As part of a competition to alleviate Paris’ urban housing issues, Michael Green Architecture designed a carbon-neutral residential high-rise that would be the world’s tallest wood building if completed.
According to ArchDaily, the Canadian firm teamed up with DVVD and REI France in developing its Réinventer Paris competition submission. The project is named Baobab, after the tree, and will be 35 stories tall.
MGA has long been an advocate of constructing wooden buildings because of wood's relatively minimal environmental impact compared to other materials.
In a press release, the firm contends that “when harvested responsibly, wood is the only carbon-neutral building material that can reduce greenhouse gas emissions and actually sequester carbon in buildings.”
The amount of wood designers expect the project to use would store an estimated 3,700 metric tons of carbon dioxide, which the firm says in a statement is “equivalent to keeping 2,207 cars off the road for a year, or operating a home for 982 years.”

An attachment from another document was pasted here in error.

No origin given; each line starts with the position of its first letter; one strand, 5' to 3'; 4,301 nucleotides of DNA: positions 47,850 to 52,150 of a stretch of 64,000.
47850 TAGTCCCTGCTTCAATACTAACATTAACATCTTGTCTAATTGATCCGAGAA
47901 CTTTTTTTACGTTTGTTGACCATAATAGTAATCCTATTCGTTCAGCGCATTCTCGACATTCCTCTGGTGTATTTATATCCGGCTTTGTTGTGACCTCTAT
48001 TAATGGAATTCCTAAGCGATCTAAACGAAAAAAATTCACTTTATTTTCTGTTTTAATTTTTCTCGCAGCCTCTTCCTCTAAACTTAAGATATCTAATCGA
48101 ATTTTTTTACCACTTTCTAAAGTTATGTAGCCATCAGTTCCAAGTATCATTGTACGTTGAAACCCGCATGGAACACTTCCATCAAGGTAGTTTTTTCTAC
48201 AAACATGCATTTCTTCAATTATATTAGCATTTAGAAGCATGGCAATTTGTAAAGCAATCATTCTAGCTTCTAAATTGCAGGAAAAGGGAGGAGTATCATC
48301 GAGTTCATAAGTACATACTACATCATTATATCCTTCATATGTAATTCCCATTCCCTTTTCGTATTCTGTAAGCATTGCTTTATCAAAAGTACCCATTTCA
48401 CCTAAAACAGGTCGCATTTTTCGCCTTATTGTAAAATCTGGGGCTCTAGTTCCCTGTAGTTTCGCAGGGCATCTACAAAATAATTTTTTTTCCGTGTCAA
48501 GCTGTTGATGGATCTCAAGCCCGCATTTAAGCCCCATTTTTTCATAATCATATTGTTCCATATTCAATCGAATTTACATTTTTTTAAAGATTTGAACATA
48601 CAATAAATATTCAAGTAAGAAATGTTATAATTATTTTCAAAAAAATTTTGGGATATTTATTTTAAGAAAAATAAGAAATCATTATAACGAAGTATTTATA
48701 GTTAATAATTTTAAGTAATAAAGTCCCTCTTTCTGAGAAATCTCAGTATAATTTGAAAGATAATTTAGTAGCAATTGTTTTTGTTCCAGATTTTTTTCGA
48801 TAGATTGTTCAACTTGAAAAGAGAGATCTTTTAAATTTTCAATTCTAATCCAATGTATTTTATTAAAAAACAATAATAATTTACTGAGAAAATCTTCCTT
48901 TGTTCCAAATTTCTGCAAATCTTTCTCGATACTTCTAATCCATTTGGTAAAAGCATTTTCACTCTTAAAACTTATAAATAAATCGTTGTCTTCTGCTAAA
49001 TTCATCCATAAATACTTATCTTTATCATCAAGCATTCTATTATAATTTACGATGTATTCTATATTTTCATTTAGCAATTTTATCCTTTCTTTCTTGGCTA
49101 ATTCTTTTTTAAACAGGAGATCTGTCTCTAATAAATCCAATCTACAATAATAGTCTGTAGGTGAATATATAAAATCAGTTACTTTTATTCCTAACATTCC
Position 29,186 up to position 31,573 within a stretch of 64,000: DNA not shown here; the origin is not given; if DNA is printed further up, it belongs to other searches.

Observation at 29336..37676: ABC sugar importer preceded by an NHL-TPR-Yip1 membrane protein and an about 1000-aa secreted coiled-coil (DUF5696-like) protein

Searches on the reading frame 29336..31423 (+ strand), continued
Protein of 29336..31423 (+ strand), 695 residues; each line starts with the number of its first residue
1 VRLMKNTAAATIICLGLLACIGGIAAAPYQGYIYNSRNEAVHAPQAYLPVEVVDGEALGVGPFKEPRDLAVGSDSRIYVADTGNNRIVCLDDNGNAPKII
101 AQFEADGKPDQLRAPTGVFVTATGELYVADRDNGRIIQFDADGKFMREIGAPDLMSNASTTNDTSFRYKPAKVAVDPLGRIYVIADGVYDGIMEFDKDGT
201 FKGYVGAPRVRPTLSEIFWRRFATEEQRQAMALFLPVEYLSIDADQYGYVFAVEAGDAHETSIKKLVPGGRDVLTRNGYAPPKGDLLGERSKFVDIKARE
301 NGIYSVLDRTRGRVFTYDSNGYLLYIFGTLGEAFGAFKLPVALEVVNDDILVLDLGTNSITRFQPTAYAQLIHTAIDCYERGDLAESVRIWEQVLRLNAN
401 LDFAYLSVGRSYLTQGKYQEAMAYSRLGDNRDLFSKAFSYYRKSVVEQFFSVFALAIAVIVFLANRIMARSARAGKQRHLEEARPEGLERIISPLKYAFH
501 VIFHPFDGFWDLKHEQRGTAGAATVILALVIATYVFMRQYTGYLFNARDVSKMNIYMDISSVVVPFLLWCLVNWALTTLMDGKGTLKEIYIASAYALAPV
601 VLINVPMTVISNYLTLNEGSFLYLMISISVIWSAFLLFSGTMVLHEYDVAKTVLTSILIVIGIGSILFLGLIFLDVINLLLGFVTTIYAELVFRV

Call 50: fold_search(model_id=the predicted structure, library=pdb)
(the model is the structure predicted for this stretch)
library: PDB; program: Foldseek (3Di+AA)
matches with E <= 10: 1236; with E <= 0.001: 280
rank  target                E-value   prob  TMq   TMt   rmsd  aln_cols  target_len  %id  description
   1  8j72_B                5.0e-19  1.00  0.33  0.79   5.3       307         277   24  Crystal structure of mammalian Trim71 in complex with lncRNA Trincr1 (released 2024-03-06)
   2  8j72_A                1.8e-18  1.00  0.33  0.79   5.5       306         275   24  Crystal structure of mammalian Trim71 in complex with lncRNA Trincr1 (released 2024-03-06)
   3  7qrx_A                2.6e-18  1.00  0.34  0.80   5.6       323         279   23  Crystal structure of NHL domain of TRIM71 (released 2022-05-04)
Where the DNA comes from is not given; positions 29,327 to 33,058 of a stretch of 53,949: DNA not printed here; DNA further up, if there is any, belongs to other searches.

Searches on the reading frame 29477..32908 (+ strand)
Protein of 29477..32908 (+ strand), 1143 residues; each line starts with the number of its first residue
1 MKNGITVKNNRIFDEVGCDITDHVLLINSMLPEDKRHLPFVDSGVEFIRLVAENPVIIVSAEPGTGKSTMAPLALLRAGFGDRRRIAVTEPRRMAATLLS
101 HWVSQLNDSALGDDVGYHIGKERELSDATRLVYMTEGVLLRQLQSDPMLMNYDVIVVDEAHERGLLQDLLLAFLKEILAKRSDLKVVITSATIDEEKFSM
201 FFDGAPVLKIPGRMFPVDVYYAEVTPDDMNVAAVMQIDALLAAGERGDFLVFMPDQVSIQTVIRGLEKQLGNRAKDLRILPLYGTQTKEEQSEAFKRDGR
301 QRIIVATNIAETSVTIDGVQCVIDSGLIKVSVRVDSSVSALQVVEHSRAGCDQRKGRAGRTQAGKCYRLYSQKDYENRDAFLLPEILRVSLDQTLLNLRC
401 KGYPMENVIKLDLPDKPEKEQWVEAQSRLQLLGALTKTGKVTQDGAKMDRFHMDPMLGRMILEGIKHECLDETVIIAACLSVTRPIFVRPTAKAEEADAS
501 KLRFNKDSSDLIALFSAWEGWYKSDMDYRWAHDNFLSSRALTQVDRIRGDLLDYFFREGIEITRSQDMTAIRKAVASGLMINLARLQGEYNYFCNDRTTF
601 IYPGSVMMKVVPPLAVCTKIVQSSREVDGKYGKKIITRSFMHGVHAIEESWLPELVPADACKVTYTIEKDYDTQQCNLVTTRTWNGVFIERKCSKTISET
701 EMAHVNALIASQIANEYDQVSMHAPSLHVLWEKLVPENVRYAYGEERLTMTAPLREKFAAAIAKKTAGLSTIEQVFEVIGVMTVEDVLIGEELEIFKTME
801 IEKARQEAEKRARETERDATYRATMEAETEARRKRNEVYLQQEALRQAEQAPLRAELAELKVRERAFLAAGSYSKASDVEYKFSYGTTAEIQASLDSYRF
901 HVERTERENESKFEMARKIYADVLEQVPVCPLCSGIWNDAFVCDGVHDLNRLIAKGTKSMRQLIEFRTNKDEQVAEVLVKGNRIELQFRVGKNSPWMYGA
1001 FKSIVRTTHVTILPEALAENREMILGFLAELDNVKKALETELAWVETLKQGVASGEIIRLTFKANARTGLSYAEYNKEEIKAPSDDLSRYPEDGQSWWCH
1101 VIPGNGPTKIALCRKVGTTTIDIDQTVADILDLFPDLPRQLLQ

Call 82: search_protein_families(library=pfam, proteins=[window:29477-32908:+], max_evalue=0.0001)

“Paris is the ideal place to reinvent and demonstrate truly ecological development, and to ensure the youth of Paris have an opportunity to live, thrive, and connect to their city,” Paul Jarquin, President of REI France, said in a statement.
“Our goal is that through innovation, youthful social contact, and overall community building, we have created a design that becomes uniquely important to Paris,” Michael Green, Principal of MGA, said in a statement. “Just as Gustave Eiffel shattered our conception of what was possible a century and a half ago, this project can push the envelope of wood innovation with France in the forefront. The Pershing Site is the perfect moment for Paris to embrace the next era of architecture.”
Read more on ArchDaily.